May 17, 2021

Professional Tool Reviews for Pros

Kershaw Link 1776 Knife Review

kershaw link 1776 angled
PTR Review
  • Build Quality 9.0
  • Features 7.0
  • Hardness 7.0
  • Ease of Sharpening 9.0
  • Ease of Open 10.0
  • Value 10.0

For an EDC knife, the Kershaw Link 1776 is going to be a new favorite. It holds an edge well, sharpens easily, and you can't beat the price. The fact that it's made in Tualatin, Oregon is a bonus that just makes it even more attractive.

Overall Score 8.6 (out of 10)

I didn’t really begin carrying a pocket knife until I was in my 30’s—I know, what’s wrong with me? I simply wasn’t exposed to anyone around me who viewed them as more than utilitarian in nature. Where I grew up in Allentown, PA, nobody ever seemed very excited about pocket knives. When I was finally exposed to the wide variety of folding knives (Surprise! They aren’t all bulky Swiss Army or oversized Buck knives!) I was hooked. Kershaw remains one of the “tried and true” manufacturers of the “everyman knife” and their newest, the Kershaw Link 1776, is a beautiful thing to behold.

Made in the USA

This is, above all, a spring-assisted knife, with a beautiful slate gray handle and liner lock. But what really struck me immediately was that this beautiful piece of craftsmanship retailed for less than $70. And it’s Made in the USA—right in Kershaw’s manufacturing facility in Tualatin, Oregon.

That’s probably why Kershaw gave it the 1776 designation—typically reserved for tacky, flag-adorned, red white and blue knives that give a bit more obvious homage to the United States. No, Kershaw is banking that a sub-$70 USA-made assisted-open folder with a beautiful BlackWash stainless steel blade will practically sell itself as American innovation. And the “link” name pays tribute to the fact that this knife seems like the perfect bridge between more expensive USA-made knives and an affordable assisted opener. It’s hard to not be impressed with the value of this folder.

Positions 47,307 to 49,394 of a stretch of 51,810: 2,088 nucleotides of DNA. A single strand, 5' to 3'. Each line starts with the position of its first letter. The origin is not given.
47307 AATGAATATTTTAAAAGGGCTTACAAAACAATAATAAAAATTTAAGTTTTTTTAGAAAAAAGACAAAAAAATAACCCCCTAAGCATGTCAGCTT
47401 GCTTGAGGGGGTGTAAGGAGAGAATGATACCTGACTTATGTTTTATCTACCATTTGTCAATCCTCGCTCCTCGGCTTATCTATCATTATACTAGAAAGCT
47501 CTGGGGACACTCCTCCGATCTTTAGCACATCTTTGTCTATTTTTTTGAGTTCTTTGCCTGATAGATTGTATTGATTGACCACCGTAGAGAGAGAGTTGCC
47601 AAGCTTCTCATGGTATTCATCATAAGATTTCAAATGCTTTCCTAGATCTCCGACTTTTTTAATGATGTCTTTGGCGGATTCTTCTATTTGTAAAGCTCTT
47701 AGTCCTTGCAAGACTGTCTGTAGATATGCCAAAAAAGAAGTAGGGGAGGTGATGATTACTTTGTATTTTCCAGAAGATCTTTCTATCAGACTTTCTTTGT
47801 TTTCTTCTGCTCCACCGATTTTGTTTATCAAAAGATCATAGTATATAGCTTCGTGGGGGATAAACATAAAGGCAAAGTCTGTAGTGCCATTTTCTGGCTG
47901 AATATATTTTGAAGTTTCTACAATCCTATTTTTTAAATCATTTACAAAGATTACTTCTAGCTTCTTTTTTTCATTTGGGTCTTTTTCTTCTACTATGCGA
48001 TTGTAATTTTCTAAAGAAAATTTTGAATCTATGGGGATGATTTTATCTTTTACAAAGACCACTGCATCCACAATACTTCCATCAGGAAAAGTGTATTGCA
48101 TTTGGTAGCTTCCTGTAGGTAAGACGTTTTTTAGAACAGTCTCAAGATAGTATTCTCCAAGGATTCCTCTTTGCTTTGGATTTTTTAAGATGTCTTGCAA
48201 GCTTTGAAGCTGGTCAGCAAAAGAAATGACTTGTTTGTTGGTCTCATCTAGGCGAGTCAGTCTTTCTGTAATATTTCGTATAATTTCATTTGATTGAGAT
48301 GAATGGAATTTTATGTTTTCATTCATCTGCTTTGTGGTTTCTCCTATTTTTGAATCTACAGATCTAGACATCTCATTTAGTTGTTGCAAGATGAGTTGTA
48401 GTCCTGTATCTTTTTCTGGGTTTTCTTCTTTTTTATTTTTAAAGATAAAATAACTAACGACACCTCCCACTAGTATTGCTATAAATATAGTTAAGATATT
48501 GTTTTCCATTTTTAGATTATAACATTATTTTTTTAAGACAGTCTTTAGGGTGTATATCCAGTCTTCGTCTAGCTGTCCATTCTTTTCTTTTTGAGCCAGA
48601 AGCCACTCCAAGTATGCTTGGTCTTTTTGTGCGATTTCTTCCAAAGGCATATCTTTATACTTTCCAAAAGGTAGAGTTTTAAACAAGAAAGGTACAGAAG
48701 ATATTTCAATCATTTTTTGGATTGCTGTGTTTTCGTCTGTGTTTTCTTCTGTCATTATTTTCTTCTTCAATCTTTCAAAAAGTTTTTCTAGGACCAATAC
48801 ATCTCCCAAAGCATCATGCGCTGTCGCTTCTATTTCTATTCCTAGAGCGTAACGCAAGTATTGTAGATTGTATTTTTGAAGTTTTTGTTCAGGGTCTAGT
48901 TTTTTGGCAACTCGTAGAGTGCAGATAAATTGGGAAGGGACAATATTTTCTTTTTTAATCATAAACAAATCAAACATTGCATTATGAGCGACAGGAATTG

kershaw link 1776 angled2

Kershaw Link 1776 Features

The Kershaw Link 1776 features a drop-point blade with 420HC stainless steel. 420HC is a heat-treated form of 420 steel that has higher amounts of both carbon and chromium to make it harder and to give it more corrosion resistance. It can be hardened to around RC 56-59. While, technically, 420HC is lower-alloy steel, it seemed to really hold a good edge and sharpened easily with my Lansky sharpening system (see our article on knife sharpening systems for more on why we use this over others).

kershaw link 1776 handling

Blackwash Finish

Kershaw’s BlackWash finish really makes this folder look awesome. The finish held up well to intense use and has a pre-worn finish (much like those stone-washed jeans from the 80s) which is more forgiving than solid steel or a coated blade. Between this finish and the 420HC steel, the blade itself should be long-lasting and resistant to natural corrosion. It also has absolutely no lateral movement when opened, giving it a nice, firm hold when you’re cutting, shaving wood, or otherwise using the knife.

kershaw link 1776 clip

The machined aluminum handles are anodized dark grey and have nicely eased bevel edges to add additional comfort during use and handling. I have medium-sized hands, and this blade was the perfect EDC (every day carry), fitting neatly in my palm and giving me a very secure hold on the blade for cutting. Of course, with the Link, you actually have four options (three in addition to this one), so nearly anyone can find a version suitable for their use:

  • Kershaw Link (black nylon handle, stonewashed finish) – $44.98